Future Africa: Telling Stories, Building Worlds: Africa No Filter invites Extended Reality creators to apply for grants of up to $30,000 to support the production and development of new content. ANF will be commissioning work which uses immersive technology to tell stories about Africa. Grantees will be supported with on-going mentorship and production support and have the opportunity to showcase their projects in a virtual or in-person showcase.
The Kekere Storytellers Fund pays micro-grants to content creators, wordsmiths, performance artists, visual artists and journalists to create and publish content that shifts prevailing stereotypical narratives about their communities or subjects. ($500 – $2,000).
Selected Grantees will also be invited to virtually attend Electric South’s Creators Lab in February 2022.
The program aims to diversify, strengthen and support innovation among independent media initiatives in Southern African countries through a mix of project funding, technical support, and capacity building over a three-year period.
General Fellowship: Early-career professional journalists from developing countries with proficiency in English can apply for a six-month fellowship. Alfred Friendly provides fellows with basic and advanced hands-on instruction at the Missouri School of Journalism and places them in leading US newsrooms. The successful candidate will be 25-35 years old and have at least three years of experience as a journalist at a print, online or broadcast media outlet. Participants work as staff reporters in their host newsrooms are required to develop training plans that they implement when they return to their home newsrooms. The all-inclusive fellowship starts in mid-March and ends in early September.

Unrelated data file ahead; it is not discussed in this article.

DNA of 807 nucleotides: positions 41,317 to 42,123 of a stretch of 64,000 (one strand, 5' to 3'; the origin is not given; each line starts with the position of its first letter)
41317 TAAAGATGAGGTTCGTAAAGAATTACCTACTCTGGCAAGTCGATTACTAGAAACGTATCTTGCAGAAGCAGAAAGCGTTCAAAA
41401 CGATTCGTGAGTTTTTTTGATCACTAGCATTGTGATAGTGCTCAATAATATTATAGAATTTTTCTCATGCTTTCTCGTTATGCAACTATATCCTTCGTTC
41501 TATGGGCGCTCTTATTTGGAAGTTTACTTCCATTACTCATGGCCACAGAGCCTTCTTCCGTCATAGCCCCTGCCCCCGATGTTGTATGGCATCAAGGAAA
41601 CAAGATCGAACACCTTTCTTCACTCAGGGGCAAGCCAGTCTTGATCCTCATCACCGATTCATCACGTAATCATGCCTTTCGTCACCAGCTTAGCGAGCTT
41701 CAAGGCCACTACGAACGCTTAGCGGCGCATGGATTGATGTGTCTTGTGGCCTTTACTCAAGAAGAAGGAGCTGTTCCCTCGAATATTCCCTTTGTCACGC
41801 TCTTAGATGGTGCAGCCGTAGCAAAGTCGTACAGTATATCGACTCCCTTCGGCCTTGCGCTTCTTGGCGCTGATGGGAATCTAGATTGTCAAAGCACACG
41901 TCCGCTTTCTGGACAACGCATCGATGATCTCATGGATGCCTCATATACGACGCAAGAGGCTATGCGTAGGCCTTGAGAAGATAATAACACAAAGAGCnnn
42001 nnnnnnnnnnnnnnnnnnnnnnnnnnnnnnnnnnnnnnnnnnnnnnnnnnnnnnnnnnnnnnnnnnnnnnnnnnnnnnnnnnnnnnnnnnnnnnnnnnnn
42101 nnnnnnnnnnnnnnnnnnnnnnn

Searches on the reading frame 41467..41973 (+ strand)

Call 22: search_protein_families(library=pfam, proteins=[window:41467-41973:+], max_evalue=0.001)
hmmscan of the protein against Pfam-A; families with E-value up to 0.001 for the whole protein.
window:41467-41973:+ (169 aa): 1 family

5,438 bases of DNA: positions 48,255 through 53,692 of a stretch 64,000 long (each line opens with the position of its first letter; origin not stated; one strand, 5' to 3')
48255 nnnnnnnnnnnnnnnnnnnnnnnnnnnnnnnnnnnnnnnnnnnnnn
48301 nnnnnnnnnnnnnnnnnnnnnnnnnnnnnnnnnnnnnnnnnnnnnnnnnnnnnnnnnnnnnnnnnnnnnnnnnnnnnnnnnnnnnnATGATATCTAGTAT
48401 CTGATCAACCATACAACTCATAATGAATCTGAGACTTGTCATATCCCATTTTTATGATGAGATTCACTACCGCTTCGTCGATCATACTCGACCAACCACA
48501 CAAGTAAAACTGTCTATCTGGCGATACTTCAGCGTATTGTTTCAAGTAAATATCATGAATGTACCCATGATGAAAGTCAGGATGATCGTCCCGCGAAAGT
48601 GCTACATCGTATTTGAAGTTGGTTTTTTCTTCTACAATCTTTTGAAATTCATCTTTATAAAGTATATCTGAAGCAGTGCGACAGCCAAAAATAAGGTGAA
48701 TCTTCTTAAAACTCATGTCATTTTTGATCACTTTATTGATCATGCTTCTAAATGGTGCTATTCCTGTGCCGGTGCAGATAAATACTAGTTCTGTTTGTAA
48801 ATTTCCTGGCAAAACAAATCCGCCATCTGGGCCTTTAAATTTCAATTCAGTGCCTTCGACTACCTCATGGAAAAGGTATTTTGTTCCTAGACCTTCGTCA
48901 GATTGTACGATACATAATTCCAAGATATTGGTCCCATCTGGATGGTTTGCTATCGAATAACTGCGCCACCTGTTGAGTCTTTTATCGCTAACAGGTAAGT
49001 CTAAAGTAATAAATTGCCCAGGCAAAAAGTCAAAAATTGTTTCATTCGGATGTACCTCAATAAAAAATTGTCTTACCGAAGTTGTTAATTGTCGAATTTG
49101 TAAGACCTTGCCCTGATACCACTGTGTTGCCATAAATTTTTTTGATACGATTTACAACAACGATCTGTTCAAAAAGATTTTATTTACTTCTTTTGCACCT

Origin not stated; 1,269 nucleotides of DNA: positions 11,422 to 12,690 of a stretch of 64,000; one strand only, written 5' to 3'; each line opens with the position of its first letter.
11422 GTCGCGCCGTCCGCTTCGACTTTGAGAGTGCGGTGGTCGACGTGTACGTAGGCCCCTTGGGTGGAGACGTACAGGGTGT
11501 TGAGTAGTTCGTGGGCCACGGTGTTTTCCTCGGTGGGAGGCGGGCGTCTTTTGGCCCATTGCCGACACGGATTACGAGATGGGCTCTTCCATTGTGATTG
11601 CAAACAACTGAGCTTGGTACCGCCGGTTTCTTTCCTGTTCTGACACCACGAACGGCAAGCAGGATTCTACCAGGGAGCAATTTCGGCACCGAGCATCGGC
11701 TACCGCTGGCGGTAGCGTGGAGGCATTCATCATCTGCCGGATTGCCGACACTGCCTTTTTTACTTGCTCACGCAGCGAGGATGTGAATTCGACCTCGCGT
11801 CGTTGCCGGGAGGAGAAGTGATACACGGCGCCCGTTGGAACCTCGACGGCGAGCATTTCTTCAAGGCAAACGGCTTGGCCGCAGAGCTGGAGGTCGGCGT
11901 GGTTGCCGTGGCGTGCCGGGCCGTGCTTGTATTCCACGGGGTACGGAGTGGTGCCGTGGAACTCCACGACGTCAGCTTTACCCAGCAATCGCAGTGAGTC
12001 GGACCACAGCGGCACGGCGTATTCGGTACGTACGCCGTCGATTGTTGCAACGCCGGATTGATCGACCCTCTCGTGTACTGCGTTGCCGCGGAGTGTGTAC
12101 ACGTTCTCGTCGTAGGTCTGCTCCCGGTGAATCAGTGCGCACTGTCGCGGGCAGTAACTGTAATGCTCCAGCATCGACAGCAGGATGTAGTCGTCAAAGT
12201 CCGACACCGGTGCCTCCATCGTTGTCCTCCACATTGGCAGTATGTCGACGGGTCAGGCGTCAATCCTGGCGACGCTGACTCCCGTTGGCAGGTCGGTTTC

TRACE Investigative Reporting Fellowship: The TRACE Foundation was established to promote, support and fund research, investigative journalism, publications, videos and related projects that encourage greater commercial transparency and advance anti-bribery education. The six-month fellowship program is in conjunction with the Alfred Friendly Press Partners Fellowship (see above), but the two journalists selected will receive extra training on investigative journalism.
Provides opportunities for journalists around the world to report on environmental and conservation stories. Mongabay is organized into regional editorial teams that commission and assign stories associated with multiple Special Reporting Projects.
“Reporting Grants for Women’s Stories” is a funding initiative of “The International Women’s Media Foundation” and supports journalism produced by and about women.The grants are aimed at women journalists who pursue international stories of importance through gender-sensitive coverage of underreported topics.Grants average US$5,000 and will be awarded to cover reporting-related costs including travel, logistics, visa fees and payment for fixers/translators.